Tom Abraham (also known as Thomas Abdallah), Kenneth Grant, their company KGTA Petroleum, Ltd., stockbrokers Jeffrey Gainer and Jerry Cicolani, and others are accused of orchestrating and/or helping to promote a Ponzi scheme related to KGTA, a petroleum company that purported to earn profits by buying and reselling crude oil and refined fuel products, according to a complaint filed by the Securities and Exchange Commission (“SEC”).
Cleveland, OH law firm McCarthy, Lebit, Crystal & Liffmanr and its stockmarketloss.com investor protection group — Hugh Berkson and Jay Salamon — have teamed with Cleveland-based securities attorney Alan Rosca and his multi-city firm Peiffer Rosca to investigate the KGTA matter on behalf of KGTA investors. Both firms represent injured investors nationwide, including investors victimized by Ponzi schemes.
According to allegations in a complaint filed by the SEC, Grant and Abdallah, with help from Jeffrey Gainer and Jerry Cicolani, marketed KGTA to investors as a petroleum company that earned profits by buying and reselling crude oil and refined fuel products, including jet fuel. The SEC asserts that Grant and Abdallah falsely informed investor that they would use investor funds to buy fuel at a discount. This fuel would then be sold at a substantial profit to third party purchasers with whom Grant and Abdallah purportedly had relationships.
The SEC contends that Grant and Abdallah encouraged prospective investors to purchase KGTA promissory notes by promising an important safeguard; the investment funds and the returns supposedly would be kept in and distributed through an escrow account to ensure proper handling.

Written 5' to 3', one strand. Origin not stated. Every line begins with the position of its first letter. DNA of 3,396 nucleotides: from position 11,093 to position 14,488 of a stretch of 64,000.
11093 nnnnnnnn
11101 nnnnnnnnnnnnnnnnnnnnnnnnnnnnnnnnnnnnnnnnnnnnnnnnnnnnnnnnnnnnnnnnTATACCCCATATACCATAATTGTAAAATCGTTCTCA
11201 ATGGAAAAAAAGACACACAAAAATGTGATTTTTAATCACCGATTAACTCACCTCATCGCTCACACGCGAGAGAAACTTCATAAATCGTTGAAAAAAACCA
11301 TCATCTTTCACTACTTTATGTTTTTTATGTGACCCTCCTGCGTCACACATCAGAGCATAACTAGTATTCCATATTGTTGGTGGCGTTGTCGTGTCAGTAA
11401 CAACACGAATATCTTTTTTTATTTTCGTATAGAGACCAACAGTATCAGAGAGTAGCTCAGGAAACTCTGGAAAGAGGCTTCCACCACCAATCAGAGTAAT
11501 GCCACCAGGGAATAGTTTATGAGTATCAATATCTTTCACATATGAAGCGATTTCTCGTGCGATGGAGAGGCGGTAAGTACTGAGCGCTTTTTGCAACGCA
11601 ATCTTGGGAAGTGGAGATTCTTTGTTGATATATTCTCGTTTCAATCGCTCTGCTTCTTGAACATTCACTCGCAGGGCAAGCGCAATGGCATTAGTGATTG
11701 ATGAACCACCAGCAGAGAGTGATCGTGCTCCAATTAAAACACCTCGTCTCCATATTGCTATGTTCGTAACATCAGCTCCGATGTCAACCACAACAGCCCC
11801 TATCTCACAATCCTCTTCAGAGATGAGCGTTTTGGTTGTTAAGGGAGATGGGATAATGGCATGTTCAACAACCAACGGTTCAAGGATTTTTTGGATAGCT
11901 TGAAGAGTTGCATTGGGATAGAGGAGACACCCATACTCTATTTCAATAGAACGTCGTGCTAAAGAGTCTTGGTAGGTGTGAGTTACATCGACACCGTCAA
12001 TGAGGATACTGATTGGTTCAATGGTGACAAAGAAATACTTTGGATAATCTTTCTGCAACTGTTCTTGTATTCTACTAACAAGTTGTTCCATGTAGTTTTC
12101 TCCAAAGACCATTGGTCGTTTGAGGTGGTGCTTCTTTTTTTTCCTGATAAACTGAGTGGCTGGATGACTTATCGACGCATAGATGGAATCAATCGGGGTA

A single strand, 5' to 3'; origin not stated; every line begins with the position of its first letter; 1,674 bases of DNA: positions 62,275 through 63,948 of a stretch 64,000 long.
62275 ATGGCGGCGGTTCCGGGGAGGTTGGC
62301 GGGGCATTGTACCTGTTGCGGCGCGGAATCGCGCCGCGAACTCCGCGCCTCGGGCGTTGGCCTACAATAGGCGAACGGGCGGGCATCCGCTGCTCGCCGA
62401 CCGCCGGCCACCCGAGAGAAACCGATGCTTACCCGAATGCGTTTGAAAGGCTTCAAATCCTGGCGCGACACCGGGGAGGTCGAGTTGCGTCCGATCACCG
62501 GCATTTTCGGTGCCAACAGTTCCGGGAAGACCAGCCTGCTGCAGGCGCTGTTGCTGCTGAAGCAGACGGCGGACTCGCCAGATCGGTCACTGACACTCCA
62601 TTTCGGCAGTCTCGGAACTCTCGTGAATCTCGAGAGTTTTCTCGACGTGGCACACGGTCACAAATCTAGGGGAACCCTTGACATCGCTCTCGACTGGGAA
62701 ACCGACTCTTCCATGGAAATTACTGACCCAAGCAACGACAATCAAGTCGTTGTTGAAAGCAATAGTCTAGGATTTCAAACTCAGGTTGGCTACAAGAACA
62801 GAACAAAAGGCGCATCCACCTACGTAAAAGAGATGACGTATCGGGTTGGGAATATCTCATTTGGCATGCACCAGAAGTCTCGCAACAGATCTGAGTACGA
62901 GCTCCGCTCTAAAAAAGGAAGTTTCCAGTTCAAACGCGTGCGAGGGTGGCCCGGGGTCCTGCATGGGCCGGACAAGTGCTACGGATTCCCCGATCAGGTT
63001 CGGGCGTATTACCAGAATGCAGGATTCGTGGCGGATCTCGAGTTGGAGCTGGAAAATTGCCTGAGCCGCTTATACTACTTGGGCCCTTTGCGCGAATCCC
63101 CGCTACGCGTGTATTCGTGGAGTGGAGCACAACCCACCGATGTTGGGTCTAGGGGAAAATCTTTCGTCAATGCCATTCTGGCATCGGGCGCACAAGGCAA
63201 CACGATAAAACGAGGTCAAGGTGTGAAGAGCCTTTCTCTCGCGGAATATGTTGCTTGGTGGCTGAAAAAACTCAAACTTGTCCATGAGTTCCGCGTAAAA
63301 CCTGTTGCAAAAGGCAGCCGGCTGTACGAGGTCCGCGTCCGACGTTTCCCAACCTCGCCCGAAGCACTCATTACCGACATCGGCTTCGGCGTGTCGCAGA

The KGTA investments were particularly appealing to investors because they offered astronomical returns between 2% to 4% per month with no market risk, according to the complaint. KGTA is said to have raised at least $20.73 million from investors between October 8, 2012 and February 2014, according to the SEC.
The SEC alleges that the KGTA Fraud oil business was a sham and the escrow safeguard was a mirage. Grant and Abdallah is accused of having operated KGTA as a Ponzi scheme. The oil purchase orders never existed and KGTA did not sell fuel or oil to its purported buyers, according to the complaint. In classic Ponzi scheme fashion, KGTA allegedly used some of the funds raised from new investors to pay fake returns to earlier investors.
The SEC says that Grant and Abdallah misappropriated investors’ money for their own personal use. Money was spent on car payments and country club dues, and the pair took more than $200,000 in cash withdrawals, according to the complaint.
Grant and Abdallah offered and sold the KGTA Notes to investors through Jeffrey Gainer and Jerry Cicolani, who are also named as defendants in the SEC’s complaint. The SEC alleged in its complaint that Gainer and Cicolani found investors for KGTA, set up meetings with Grant and Abdallah, relayed information about KGTA to prospective investors, and obtained investor signatures on the agreements that memorialized investments.
The Peiffer Rosca and McCarthy, Lebit, Crystal & Liffman securities lawyers often represent investors who lose money as a result of Ponzi schemes, investment fraud, and stockbroker misconduct. They are currently investigating the possibility of assisting victims with the recovery of their losses. They take most investor-related cases on a contingent fee basis and advance the case costs, getting paid for their fees and costs only out of money they recover for their clients.
Investors who believe they have lost money as a result of investment fraud or misconduct may contact attorneys Alan Rosca or Hugh Berkson at 800-764-3850 for a free, no-obligation evaluation of their recovery options.